It's gloriously foggy and the sauna's healing mist engulfs me instantly. It takes a moment before my eyes adjust, as a small skylight above provides the only outside light.
A marble stage is raised in the centre of the room. Off to each side of the stage are partitioned platforms, also raised, with water cascading down the sides.
A plump woman squats on a platform, dipping her bucket into the water and dousing herself. She is surrounded by beauty products, from shampoo to facial cleanser, mud masks and shaving cream.
The third chamber is searingly hot. My nostrils burn as I acclimatise, seeking a space beside the plunge pool as a group of gorgeous French women shriek and splash each other with the cool water.
I slink back to the main room and lie on one of the raised marble slabs, breathing the sauna in deeply. It's a hard surface but as the steam relaxes the muscles, your body sinks in and before too long you drift away.
Soon my reverie is broken by stout woman No. 2 calling "Gommage! mademoiselle, gommage?"
She hustles me onto a table. The padded mat lining squelches beneath my wet body as she dons my orange loofah mitt and starts. This is a thorough scrub-down: there's not so much as a hint of lather to soften her voracious scouring. But the results are remarkable.
She scrapes over my breasts, scratches across my stomach and lifts my arms above my head before tearing over my armpits. She flips me over, slides my briefs down and scrubs my bottom vigorously. Layer upon layer of dead skin rolls from my body.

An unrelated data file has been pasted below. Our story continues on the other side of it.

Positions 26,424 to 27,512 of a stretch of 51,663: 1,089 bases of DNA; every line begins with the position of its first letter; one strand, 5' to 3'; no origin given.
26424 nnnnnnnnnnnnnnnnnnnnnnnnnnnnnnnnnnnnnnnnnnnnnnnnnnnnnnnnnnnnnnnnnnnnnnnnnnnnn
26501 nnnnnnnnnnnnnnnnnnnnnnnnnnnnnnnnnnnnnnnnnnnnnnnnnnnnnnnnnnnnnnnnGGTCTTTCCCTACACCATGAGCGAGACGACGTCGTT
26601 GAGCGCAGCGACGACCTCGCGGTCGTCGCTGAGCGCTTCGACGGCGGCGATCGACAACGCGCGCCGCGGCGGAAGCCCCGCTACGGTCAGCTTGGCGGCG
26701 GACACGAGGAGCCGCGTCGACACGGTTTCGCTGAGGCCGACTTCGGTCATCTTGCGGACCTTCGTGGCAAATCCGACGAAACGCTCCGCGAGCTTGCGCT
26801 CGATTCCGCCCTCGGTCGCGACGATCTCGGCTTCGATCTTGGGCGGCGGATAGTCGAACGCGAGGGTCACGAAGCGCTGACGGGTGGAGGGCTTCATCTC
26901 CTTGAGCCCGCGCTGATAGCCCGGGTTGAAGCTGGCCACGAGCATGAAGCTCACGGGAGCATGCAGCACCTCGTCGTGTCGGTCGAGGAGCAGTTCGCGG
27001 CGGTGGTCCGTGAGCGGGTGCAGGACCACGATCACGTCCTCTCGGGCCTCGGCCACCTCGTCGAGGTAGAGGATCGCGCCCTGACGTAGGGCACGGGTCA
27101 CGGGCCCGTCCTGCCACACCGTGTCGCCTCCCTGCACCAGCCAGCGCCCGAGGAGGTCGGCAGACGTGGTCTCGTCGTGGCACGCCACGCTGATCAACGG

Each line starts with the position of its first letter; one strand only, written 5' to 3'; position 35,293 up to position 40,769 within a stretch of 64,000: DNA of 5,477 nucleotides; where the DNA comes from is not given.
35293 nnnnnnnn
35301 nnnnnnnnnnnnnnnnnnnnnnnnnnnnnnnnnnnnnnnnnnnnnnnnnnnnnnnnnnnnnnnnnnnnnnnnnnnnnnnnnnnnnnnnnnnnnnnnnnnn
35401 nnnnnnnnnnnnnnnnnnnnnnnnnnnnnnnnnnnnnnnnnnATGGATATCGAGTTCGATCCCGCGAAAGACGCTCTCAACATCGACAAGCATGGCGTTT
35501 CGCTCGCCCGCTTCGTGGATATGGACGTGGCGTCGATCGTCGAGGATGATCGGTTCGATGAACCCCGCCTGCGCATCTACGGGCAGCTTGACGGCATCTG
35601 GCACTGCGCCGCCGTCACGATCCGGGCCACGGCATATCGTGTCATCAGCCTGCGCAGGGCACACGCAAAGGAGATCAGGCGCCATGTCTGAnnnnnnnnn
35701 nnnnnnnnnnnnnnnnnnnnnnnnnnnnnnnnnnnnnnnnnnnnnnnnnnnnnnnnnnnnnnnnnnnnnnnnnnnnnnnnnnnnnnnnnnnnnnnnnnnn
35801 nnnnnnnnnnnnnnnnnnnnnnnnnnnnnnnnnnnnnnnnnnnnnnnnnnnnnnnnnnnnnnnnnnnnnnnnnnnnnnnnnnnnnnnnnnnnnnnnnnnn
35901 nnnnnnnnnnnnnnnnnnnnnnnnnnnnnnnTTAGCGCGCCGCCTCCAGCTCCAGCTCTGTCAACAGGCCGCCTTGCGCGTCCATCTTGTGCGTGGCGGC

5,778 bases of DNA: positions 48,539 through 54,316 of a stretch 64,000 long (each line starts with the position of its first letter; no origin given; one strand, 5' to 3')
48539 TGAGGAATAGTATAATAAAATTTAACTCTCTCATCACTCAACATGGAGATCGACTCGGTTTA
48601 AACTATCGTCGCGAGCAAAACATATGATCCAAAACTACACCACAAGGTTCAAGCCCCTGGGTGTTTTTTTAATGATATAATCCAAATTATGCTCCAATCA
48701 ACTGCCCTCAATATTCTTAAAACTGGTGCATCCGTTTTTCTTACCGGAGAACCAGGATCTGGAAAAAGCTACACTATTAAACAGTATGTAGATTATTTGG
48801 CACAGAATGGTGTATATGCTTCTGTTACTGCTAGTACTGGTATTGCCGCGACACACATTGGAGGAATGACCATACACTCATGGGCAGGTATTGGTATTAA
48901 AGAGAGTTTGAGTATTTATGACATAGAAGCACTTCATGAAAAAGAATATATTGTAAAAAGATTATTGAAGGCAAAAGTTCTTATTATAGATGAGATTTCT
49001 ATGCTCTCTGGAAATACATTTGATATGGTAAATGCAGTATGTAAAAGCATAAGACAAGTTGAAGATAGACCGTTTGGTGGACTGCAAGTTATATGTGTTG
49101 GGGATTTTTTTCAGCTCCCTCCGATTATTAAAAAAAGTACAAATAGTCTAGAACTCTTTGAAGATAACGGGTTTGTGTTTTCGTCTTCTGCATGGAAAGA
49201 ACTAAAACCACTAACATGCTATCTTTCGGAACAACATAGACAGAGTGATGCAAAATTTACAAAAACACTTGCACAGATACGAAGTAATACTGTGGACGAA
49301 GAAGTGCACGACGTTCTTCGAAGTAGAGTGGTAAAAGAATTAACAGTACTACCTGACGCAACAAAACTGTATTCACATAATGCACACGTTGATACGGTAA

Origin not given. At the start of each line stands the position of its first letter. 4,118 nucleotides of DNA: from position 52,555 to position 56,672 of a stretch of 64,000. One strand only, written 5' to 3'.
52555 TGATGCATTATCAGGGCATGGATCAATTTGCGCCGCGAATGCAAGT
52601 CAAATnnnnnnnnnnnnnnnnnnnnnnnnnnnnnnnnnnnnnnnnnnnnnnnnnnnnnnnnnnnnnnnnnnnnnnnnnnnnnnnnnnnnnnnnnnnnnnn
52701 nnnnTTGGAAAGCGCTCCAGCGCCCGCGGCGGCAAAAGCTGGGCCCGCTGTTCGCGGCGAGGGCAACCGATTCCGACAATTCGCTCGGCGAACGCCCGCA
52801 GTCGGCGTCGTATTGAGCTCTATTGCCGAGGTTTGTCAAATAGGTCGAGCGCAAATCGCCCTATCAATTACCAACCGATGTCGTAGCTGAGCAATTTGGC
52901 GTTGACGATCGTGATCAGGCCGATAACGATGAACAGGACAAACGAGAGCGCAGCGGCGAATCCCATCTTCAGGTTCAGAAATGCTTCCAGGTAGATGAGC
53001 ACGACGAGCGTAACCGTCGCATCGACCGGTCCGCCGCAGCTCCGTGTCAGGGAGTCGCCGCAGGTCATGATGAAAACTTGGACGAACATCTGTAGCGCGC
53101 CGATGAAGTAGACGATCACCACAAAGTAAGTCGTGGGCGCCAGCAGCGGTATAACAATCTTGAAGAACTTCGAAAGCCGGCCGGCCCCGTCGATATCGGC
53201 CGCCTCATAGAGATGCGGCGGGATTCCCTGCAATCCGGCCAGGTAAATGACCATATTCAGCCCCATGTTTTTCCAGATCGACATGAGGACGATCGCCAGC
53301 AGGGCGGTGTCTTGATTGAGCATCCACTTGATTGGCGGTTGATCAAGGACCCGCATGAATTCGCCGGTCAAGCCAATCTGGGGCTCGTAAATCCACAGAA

"Rinse. Apres massage," she barks. And I head for the showers, where I lather myself in the black soap paste and let the water wash away the dead skin cells. I venture into the cool room adjacent to the reception desk, seeking my massage salvation. Two Turkish women stand over the tables, rubbing oil into their clients, massaging their temples, breasts and toes.
I lean against a marble column, dozing off before I am again summoned. I'm basted up like a turkey dinner, dripping oil as stout woman No. 1 pummels and caresses me in rotation.
It is strangely soothing but I'm an oil slick once she's finished.
I head back to the shower for another rinse before reclaiming a sauna room slab for my steam-off finale. The oil sinks into my pores as I in turn sink into the marble. I towel off the oil residue in the locker room before enjoying the mosque's piece de resistance in the courtyard: Un the de menthe at a mosaic-covered table with little birds twittering at my shoulder.
On the Left Bank, La Mosquee (39 Rue Saint-Hilaire, phone +33143313820, see www.la-mosquee.com) is about a 10-minute walk from Ile Saint-Louis or Rue Mouffetard. The closest Metro station is Place Monge.
Opening hours: women, Monday, Wednesday, Thursday, Saturday 10am-9pm, Friday 2pm-9pm; men, Tuesday 2pm-9pm, Sunday 10am-9pm. Full body massage, gommage scrub and baths is €48 (NZ$109).